Observational Probes of Cosmic Acceleration
by David H. Weinberg, et al.
Publisher: arXiv 2012
Number of pages: 253
The accelerating expansion of the universe is the most surprising cosmological discovery in many decades, implying that the universe is dominated by some form of 'dark energy' with exotic physical properties, or that Einstein's theory of gravity breaks down on cosmological scales. We review in detail the four most well established methods for making such measurements.
Home page url
Download or read it online for free here:
by Las Bergstrom - arXiv
These notes are of introductory nature and suitable for graduate students and postdocs wanting to learn the basics of astroparticle physics and cosmology, with a focus on the question of the nature and detection methods of particle dark matter.
by Neal Jackson - arXiv
The author reviews the current state of determinations of the Hubble constant, which gives the length scale of the Universe by relating the velocity of objects to their distance. Many object-based measurements give H0 values of around 72-74km/s/Mpc.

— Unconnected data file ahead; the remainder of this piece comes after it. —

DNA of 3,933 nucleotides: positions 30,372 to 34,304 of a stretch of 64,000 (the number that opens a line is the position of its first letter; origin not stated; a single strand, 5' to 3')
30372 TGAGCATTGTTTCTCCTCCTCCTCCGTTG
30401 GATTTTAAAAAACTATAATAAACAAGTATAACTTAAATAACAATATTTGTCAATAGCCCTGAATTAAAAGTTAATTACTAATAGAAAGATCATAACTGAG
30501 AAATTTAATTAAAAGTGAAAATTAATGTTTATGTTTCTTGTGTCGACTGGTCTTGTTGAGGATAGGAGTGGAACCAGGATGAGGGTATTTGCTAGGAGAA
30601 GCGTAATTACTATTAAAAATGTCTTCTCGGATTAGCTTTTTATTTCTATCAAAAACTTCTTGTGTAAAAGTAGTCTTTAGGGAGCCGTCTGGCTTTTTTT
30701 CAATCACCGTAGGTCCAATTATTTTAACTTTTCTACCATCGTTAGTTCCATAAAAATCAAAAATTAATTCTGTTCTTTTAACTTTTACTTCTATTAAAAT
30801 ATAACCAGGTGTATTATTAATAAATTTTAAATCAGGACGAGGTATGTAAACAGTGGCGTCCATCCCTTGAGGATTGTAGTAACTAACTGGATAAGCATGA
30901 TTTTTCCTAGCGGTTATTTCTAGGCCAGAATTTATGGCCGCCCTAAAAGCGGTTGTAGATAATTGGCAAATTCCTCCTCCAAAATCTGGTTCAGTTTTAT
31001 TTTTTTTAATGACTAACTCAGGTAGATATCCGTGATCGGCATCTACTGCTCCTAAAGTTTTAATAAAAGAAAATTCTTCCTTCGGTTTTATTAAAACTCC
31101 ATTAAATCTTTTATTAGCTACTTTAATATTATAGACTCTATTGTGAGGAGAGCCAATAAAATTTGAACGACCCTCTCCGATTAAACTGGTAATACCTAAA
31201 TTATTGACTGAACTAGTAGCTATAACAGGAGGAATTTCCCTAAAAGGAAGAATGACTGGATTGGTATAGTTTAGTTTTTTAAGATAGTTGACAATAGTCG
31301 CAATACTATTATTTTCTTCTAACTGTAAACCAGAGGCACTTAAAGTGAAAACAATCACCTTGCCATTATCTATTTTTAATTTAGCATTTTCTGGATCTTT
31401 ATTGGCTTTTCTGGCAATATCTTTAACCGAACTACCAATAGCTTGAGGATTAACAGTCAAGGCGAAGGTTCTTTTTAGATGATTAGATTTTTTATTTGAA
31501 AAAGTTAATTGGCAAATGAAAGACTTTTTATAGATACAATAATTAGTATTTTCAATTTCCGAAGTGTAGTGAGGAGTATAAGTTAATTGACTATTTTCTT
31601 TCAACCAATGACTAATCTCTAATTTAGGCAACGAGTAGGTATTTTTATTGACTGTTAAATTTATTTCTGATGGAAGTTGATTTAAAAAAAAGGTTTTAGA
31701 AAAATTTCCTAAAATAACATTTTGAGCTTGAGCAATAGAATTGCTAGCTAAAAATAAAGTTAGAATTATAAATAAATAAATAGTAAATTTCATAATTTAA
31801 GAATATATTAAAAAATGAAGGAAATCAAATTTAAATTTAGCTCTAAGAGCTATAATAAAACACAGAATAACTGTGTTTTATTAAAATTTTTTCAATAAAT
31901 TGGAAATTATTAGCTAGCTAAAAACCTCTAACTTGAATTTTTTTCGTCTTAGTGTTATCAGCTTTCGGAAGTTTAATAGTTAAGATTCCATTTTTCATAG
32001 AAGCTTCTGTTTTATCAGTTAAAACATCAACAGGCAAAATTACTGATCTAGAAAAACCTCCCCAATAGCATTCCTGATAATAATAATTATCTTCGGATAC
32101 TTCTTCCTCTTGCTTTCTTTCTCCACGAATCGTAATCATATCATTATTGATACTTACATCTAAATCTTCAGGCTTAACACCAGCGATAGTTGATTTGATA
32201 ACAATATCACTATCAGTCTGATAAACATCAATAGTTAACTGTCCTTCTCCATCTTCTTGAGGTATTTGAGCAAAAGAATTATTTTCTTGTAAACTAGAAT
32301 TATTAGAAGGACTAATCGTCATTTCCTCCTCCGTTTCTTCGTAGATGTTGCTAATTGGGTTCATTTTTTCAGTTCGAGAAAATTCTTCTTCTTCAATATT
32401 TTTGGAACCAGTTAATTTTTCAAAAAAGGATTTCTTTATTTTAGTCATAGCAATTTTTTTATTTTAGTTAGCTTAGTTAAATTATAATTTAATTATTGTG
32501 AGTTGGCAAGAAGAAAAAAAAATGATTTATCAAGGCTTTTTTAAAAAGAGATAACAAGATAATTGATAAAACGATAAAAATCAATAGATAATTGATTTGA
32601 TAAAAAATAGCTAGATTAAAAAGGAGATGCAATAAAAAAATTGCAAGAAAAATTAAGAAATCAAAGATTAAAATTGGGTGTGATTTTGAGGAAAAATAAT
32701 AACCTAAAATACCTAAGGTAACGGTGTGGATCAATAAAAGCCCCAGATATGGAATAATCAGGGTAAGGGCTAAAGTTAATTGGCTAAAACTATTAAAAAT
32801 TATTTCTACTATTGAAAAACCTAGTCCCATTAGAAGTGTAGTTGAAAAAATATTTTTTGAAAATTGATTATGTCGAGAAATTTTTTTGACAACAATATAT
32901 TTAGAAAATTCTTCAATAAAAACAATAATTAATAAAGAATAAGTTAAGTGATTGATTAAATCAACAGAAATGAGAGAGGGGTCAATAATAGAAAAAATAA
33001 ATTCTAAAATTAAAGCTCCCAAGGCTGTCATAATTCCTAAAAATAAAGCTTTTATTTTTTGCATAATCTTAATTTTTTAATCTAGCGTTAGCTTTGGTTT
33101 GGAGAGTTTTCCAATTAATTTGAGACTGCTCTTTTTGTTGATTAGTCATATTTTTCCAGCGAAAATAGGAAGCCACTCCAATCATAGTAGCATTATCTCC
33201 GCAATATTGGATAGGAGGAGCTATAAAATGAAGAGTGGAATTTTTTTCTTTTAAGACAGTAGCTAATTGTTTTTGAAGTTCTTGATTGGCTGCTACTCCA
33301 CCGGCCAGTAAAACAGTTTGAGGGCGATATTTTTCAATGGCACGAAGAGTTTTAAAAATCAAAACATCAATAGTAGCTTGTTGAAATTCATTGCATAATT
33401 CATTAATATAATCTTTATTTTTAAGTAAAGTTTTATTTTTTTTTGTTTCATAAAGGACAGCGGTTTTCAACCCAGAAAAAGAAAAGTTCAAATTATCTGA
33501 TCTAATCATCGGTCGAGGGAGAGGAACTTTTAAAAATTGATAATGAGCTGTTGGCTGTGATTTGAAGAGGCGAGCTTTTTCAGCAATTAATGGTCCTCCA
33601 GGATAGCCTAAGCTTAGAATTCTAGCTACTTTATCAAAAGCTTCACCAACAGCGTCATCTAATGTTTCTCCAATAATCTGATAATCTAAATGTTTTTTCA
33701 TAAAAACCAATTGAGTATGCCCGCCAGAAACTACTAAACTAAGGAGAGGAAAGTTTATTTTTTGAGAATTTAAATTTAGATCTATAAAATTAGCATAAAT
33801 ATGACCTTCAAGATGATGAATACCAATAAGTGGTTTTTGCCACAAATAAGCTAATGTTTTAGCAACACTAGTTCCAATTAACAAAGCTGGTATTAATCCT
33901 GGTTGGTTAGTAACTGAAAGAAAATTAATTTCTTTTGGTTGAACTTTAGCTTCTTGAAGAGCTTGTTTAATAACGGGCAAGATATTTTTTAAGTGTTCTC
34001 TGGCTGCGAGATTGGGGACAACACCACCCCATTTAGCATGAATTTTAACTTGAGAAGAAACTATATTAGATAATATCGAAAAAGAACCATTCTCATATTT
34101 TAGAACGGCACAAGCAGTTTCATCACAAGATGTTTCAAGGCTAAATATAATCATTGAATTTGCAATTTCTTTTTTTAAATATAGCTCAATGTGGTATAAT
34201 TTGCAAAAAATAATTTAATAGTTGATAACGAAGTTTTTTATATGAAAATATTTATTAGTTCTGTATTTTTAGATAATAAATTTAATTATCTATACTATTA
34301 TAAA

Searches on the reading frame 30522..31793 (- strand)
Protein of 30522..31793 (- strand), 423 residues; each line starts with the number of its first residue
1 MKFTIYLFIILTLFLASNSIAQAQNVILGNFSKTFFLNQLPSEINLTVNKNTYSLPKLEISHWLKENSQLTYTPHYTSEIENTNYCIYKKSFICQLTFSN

by Regina Schulte-Ladbeck, at al. - Hindawi Publishing
Dwarf galaxies provide opportunities for drawing inferences about the processes in the early universe by observing our Local Group and its vicinity. This issue is a snapshot of the current state of the art of dwarf-galaxy cosmology.
by Ariel Goobar, Bruno Leibundgut - arXiv
The discovery of dark energy has generated enormous interest beyond cosmology and has dramatic implications for fundamental physics. Distance measurements using supernova explosions are the most direct probes of the expansion history of the Universe.